Every on-line merchant needs to develop a list of transaction issues that should trigger deeper scrutiny of an order. Let’s face it, due to the anonymity of the Internet e-commerce fraud hits almost every merchant to one degree or another. Even if a credit card company approves a card as valid, if the card is later found to be stolen or the card owner claims he or she did not order a product, the online merchant most often gets hit with a chargeback and must absorb the loss.
It is wise to develop a checklist to be used to scrutinize every order for signs of fraud. If an order raises suspicion, it should be held and further verification should be pursued. The following is a starter list of issues that should flag an order for scrutiny.
- The billing address is in Florida, but the IP address of the user is in Romania. It’s very easy to capture the IP address of a user and verify its point of origin using one of the many Geo IP locating services or software on the Internet. This is not likely to catch professional thieves. Profession online thieves may use proxy servers to disguise their true IP address, but it will catch most of the less sophisticated thieves. Always capture the user’s IP address and verify the country where it is registered. If you only ship orders to USA addresses and the user’s IP address is registered to a country with a high fraud rate, the chances are good that the order is being shipped to a freight forwarder or drop house where it will be sent elsewhere. There are numerous free sources for verifying IP addresses on the web, such as IP2Location. You should not automatically eliminate all order from foreign sources. Sometimes there are legitimate reasons for a person in Europe to ship a gift to someone in your native country. Just consider the user’s geographic location before you approve an order.
- The billing or shipping address cannot be verified. About 5% of people placing orders do not appear to know their own mailing addresses. Mistakes are common and orders can be lost or delivered to a wrong address. There is also the issue of pranksters with stolen credit card who think it is funny to send orders to fictitious addresses. Most addresses can be verified through Switchboard.com, 411.com, the US Postal Service web site and numerous other sources.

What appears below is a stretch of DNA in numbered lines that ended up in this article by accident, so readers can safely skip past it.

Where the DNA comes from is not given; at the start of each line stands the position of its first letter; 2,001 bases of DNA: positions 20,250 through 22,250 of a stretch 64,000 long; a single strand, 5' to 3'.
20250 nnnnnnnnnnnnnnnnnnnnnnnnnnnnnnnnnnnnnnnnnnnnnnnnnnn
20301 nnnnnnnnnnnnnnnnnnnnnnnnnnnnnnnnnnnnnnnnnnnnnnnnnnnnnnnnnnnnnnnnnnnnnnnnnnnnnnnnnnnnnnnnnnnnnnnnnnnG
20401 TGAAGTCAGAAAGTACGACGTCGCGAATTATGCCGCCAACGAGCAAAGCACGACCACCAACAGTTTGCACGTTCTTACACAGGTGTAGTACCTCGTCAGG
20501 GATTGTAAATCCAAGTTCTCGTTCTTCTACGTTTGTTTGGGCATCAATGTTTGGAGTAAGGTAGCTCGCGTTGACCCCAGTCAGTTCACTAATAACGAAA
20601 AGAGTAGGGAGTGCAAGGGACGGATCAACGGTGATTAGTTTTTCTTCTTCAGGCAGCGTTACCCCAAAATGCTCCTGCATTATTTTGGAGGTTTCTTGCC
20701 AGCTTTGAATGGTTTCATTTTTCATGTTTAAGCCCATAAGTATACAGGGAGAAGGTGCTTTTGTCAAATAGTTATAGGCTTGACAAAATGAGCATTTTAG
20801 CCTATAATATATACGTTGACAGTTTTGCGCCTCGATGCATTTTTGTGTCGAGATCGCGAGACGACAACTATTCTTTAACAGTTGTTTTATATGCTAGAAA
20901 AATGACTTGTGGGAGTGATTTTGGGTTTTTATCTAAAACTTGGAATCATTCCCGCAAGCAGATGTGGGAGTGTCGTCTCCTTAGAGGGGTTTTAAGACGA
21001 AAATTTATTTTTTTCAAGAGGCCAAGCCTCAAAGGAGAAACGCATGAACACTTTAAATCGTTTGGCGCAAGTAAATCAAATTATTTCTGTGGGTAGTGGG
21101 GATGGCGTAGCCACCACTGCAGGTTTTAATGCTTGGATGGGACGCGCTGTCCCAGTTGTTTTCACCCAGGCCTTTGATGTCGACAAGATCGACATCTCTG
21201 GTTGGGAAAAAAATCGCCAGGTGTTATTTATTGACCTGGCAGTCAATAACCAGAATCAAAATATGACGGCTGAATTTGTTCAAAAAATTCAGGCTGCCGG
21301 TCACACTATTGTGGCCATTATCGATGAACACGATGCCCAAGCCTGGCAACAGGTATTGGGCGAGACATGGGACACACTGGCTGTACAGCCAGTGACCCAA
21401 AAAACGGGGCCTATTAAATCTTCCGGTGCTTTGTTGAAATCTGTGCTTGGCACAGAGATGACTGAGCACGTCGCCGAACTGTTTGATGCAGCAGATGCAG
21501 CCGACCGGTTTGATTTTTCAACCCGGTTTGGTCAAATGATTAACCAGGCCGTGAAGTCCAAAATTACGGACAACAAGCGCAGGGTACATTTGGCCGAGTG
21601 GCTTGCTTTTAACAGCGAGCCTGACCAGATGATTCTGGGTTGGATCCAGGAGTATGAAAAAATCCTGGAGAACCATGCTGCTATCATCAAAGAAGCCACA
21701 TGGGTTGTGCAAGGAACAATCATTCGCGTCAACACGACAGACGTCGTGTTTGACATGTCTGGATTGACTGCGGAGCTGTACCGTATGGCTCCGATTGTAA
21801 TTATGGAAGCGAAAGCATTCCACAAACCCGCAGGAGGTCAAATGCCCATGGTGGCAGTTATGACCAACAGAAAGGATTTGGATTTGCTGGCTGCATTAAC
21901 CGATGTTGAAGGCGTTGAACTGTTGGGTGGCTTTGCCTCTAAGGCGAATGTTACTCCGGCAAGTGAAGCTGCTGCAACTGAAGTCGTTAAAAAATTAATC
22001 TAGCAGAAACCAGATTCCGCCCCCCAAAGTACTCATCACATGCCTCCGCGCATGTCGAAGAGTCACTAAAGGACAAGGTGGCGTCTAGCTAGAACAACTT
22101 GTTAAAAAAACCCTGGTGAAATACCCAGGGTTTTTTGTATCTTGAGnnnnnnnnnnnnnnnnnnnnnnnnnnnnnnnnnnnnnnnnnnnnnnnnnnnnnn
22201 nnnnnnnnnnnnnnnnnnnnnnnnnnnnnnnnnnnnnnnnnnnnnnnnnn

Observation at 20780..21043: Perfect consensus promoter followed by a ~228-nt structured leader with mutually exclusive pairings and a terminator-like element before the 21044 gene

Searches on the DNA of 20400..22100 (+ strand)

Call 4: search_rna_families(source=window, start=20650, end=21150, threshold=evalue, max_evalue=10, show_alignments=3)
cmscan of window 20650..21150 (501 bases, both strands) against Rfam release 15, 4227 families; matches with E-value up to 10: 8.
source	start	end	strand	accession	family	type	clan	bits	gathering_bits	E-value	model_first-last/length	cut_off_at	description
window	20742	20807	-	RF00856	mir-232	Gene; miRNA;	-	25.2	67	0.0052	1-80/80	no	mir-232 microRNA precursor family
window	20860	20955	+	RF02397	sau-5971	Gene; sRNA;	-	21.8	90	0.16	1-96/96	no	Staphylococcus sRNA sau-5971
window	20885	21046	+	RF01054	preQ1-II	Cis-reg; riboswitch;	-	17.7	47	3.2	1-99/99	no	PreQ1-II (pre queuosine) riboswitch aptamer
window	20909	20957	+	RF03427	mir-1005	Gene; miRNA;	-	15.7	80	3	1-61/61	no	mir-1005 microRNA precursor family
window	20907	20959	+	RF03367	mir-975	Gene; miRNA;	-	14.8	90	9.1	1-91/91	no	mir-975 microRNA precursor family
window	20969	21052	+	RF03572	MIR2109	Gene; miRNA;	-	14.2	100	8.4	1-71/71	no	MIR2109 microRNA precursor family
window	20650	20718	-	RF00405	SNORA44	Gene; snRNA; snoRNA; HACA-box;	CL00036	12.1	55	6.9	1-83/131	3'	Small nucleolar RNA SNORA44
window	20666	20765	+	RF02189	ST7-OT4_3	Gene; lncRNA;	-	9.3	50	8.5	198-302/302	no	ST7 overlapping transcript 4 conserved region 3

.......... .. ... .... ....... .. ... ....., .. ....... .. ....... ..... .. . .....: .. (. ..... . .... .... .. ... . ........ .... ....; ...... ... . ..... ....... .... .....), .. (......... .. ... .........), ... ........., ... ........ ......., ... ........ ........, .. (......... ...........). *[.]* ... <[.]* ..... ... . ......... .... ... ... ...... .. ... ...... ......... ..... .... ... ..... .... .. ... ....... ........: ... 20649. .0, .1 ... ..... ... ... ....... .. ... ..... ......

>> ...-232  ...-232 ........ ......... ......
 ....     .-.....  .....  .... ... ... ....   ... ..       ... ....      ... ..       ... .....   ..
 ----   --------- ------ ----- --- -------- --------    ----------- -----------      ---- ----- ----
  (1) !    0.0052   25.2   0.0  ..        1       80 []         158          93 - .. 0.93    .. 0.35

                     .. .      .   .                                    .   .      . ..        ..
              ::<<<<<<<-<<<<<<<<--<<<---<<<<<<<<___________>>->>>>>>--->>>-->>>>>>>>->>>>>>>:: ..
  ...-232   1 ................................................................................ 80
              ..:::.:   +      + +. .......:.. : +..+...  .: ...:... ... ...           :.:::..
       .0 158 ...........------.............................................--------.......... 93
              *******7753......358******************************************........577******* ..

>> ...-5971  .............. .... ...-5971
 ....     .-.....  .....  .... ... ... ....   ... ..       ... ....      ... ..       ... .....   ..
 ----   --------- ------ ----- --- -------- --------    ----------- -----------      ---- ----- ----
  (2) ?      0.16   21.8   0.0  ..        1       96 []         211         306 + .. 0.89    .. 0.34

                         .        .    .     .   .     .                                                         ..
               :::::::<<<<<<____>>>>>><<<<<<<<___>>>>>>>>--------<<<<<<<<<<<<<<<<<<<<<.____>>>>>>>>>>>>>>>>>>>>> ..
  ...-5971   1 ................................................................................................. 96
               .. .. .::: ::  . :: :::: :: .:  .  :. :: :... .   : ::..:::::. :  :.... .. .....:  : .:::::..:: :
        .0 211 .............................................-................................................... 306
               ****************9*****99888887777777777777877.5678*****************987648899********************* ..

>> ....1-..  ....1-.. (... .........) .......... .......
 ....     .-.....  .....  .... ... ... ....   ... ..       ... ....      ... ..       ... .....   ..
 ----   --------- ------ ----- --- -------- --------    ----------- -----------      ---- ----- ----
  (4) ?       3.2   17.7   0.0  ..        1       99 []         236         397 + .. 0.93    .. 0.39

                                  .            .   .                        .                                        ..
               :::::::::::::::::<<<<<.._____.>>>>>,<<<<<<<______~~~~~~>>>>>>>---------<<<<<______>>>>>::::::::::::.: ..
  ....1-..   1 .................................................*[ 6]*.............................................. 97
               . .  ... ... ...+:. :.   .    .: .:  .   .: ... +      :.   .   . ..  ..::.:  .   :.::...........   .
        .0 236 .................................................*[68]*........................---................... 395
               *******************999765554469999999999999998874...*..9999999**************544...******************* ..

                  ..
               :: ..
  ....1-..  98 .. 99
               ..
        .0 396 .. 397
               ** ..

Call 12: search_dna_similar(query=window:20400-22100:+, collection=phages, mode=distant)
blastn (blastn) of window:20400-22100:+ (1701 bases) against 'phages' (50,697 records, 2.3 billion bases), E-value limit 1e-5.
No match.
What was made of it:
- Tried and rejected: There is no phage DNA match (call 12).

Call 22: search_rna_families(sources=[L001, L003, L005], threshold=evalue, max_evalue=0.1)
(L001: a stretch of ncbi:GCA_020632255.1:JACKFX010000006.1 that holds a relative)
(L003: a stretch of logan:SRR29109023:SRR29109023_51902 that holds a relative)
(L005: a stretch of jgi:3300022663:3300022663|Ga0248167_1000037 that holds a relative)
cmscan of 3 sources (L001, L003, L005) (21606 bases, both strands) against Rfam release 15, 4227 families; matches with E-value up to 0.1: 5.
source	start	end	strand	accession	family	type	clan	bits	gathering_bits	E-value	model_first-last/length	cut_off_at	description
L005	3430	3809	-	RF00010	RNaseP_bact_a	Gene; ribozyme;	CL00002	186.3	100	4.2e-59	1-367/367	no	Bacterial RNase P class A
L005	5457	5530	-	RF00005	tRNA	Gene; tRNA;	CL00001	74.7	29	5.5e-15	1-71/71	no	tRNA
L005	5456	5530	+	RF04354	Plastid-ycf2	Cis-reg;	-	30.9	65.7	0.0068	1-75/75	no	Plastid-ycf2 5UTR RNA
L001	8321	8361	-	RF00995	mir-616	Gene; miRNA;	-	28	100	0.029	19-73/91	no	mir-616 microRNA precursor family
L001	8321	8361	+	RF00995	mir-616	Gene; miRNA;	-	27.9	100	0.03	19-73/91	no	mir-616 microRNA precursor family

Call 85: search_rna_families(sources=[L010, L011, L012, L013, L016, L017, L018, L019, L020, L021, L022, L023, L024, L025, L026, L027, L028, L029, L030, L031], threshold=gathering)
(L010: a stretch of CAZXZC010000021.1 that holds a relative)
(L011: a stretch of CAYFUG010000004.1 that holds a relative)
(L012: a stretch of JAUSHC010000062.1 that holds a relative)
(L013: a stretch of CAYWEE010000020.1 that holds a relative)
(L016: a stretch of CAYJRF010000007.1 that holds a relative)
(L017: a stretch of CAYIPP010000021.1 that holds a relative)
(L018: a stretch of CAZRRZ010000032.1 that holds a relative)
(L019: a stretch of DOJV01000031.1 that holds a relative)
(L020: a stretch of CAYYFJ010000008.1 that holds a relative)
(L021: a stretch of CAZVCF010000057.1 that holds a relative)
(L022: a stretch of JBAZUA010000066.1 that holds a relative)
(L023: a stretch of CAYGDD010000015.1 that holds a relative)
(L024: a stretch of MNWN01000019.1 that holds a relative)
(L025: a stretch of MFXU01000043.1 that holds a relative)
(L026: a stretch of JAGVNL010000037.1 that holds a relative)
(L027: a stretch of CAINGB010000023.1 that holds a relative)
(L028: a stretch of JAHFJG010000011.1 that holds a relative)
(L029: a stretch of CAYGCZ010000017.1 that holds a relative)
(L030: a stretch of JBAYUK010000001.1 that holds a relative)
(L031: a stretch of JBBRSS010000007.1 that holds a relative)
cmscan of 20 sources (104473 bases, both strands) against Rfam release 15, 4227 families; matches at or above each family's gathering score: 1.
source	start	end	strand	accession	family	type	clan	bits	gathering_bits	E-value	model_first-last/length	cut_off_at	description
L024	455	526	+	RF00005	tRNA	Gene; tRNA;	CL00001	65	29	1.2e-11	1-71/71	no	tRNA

- Look for numerous misspellings on an order. While many legitimate buyers just cannot spell correctly, it can also be a flag that the order originates with a non-native language speaker.
- Develop a list of high-risk countries from which you will not accept an order under any circumstances. High-risk regions of the world include Russia, Russia’s former Eastern block countries, anywhere in the mid-East, Korea, China and Pakistan. There are plenty more.
- Verify the telephone number to see if it originates in the billing address area. There are numerous free online reverse telephone number lookup services that may tell you the address associated with the number. You can use Google to look up an area code in the US. Just type the area code in a Google search box.
- Always have a specific order size that automatically triggers a review. For many merchants it is $100 or $200. It could be a percentage over the average size of an order. Thieves tend to go for larger than average order sizes.
- Always verify an order that ships to a location other than a verified credit card billing address. This is especially necessary for first-time buyers.
- Scrutinize all orders requesting overnight delivery. Most customers will not want to pay the higher shipping price for overnight delivery, but if the transaction is fraudulent and the scammer will not be paying for it, it is in their best interest to get you to ship the order as quickly as is possible.
- Develop a history file for repeat customers. This can be used as a quick check for orders. If a customer has ordered from you six times over the past two years and always shipped to the same address, the chances are that the order is good.
- Always obtain a telephone number from the buyer and call it if questions about an order are raised.
- Develop a history file of postal codes and area codes where fraudulent orders have originated. Scrutinize all orders with billing or shipping addresses in these areas.
If you develop your own computer applications in house, it is fairly easy to build fraud screening into the ordering process. Many larger merchants either subscribe to a fraud screening service or they develop in-house systems that may check dozens of order behaviors. If your credit card company or merchant account offers fraud screening of orders for a reasonable fee, it may be worthwhile to purchase the services.
Regardless of which methods you use to screen your orders, realize that successful thieves are very creative and fraudulent e-commerce orders that they place will be hard to detect. No fraud detection method is foolproof, but even a rudimentary system is better than none at all.
If your average sized order is $50 and a first time buyer orders $300 worth of merchandise using a shipping address in a different state than the billing address, and the IP address indicates the user is in China, what should you do? If you don’t know the answer to that, you most likely will not be in business very long.